The vacuum module 60 and the drill guide 58 are preferably spring loaded such that the axial force of spring 66 urges the drill guide 58 forward for intimate contact with workpiece 16. As shown, the drill guide spring 66 can be positioned rearwardly of the annular vacuum housing 62 to contact at a first end, a rear surface of the annular vacuum housing 62 and, at a second end, a washer 65 which is adjacent to snap ring 69 extending inwardly from either the piston housing 26 or the drill motor housing 10a. In the illustrated embodiment, the forward extension of the annular body 62 and the drill guide 58 provided by the drill guide spring 66 is limited, however, by abutment of vacuum tube 61 against the inside surface of a slotted opening 10b in the drill motor housing 10a.

As further illustrated in FIGS. 2 and 3, the annular body 62 of this embodiment also preferably defines a vacuum port 68 in fluid communication with the vacuum chamber 64. The cutting tool 22 extends through the bore of the annular vacuum housing 62 such that the flutes of a fluted cutting tool are in communication with the vacuum chamber 64 and, in turn, with the vacuum port 68.

The clamping nose adapter 12 and the associated drill motor housing 10a preferably include means for vacuuming chip swarf and expended lubricant-coolant from the surface of the workpiece 18 through the central longitudinal bore of the drill guide 58 and the vacuum housing 62. The vacuuming means typically includes a vacuum tube 61 connected at the first end to vacuum port 68 and at a second end to a vacuum hose (not illustrated) which, in turn, is connected to an external pump or vacuum source (not illustrated). Accordingly, the external pump or vacuum source can draw air through vacuum suction port 58f in the drill guide 58 which carries chip swarf and expended lubricant-coolant through the flutes of the cutting tool 22 and the internal bore of the drill guide 58, through the vacuum housing 62, through the vacuum port 68, through the vacuum tube 61, through the vacuum hose, to the external pump or vacuum source for collection.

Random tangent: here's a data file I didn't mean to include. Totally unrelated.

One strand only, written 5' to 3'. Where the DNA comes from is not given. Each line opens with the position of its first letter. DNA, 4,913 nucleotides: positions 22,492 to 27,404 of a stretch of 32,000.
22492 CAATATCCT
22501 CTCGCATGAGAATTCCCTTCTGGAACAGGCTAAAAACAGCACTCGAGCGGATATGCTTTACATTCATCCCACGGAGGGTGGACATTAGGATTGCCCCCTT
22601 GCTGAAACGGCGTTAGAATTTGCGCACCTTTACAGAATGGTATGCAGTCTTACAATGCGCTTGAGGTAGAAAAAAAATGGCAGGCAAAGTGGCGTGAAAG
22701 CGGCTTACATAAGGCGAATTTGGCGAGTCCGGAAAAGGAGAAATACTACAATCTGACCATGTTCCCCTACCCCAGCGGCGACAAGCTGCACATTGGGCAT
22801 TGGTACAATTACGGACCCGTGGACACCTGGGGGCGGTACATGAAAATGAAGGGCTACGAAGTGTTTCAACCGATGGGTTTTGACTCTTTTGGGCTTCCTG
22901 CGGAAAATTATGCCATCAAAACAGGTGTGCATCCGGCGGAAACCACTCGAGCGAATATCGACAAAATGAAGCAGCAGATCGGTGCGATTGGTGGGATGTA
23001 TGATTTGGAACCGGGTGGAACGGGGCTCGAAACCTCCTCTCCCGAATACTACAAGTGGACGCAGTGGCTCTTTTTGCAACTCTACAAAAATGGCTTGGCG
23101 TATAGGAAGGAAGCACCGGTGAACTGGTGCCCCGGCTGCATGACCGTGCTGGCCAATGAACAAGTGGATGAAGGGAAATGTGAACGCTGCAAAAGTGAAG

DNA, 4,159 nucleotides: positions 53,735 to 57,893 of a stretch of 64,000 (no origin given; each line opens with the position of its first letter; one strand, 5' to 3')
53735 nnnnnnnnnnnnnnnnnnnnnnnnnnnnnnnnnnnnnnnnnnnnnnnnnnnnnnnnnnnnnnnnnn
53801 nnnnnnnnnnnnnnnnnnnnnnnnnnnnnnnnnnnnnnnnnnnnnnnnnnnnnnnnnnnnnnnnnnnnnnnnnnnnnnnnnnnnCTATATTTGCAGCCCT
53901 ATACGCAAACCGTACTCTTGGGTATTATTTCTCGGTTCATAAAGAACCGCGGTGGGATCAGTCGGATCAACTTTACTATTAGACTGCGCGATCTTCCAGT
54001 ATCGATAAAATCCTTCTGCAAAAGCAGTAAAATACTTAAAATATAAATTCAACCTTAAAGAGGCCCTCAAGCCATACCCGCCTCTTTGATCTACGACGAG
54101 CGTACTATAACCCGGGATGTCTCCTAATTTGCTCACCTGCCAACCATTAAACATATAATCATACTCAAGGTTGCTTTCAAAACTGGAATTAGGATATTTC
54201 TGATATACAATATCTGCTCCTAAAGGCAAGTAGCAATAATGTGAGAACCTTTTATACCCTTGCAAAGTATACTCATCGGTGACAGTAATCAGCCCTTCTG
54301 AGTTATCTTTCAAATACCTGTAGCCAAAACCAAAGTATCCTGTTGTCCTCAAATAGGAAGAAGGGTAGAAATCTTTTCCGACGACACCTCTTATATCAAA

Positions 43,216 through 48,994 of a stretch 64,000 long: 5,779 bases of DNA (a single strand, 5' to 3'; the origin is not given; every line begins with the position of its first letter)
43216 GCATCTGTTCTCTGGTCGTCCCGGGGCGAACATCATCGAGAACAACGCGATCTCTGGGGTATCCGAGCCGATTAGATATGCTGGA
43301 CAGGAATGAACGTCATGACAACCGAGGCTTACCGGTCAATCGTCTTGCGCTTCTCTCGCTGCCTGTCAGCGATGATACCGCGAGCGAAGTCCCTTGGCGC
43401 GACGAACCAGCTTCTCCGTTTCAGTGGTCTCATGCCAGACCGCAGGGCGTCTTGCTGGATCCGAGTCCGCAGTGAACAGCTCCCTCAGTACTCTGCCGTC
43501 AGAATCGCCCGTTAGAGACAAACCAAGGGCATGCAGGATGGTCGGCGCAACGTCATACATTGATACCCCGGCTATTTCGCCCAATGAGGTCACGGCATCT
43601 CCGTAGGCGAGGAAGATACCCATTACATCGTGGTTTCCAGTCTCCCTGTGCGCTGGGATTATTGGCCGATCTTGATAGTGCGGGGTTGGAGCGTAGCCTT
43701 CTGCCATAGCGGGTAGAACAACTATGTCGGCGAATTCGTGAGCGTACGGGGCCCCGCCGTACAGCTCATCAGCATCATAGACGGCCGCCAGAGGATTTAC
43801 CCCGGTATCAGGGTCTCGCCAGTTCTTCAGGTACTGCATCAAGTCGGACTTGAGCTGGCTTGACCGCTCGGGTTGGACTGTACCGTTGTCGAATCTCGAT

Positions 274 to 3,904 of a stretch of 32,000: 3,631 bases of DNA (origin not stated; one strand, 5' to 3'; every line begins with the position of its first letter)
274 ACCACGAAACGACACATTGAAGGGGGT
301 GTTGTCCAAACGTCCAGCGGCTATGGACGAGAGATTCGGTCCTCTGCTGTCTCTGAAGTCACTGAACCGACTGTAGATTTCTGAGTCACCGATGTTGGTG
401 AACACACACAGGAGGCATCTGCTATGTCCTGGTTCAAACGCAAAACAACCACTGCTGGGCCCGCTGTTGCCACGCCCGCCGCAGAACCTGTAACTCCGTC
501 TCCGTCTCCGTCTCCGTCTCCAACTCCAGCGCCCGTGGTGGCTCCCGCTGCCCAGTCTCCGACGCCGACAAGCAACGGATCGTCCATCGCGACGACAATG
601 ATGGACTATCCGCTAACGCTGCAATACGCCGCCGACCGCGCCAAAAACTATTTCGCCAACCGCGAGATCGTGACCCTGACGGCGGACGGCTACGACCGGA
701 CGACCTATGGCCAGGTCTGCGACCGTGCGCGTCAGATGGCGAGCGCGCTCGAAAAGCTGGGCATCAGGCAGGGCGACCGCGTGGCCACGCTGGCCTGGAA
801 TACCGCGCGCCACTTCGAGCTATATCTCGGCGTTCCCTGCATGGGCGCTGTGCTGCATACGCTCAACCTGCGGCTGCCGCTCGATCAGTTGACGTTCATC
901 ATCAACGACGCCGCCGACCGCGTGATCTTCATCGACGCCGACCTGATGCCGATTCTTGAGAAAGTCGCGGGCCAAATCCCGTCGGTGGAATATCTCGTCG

In order to further establish a vacuum, the drill guide 58 and the surface of the workpiece 18 are preferably in contact as to allow vacuum air to be drawn through the vacuum suction port 58f the central longitudinal bore of the drill guide 58. As illustrated in FIGS. 2 and 3, the drill guide spring 66 extends the drill guide 58 for contact with the workpiece 18 upon insertion of the mandrel 20 and the collet 24 through the aperture 14 in the drill plate 16. The drill guide spring 66 is thereafter compressed as the mandrel 20 and the collet 24 are further inserted through the aperture 14. However, contact is preferably maintained between the drill guide 58 and the surface of the workpiece 18 during retraction of the mandrel 20 and the collet 24.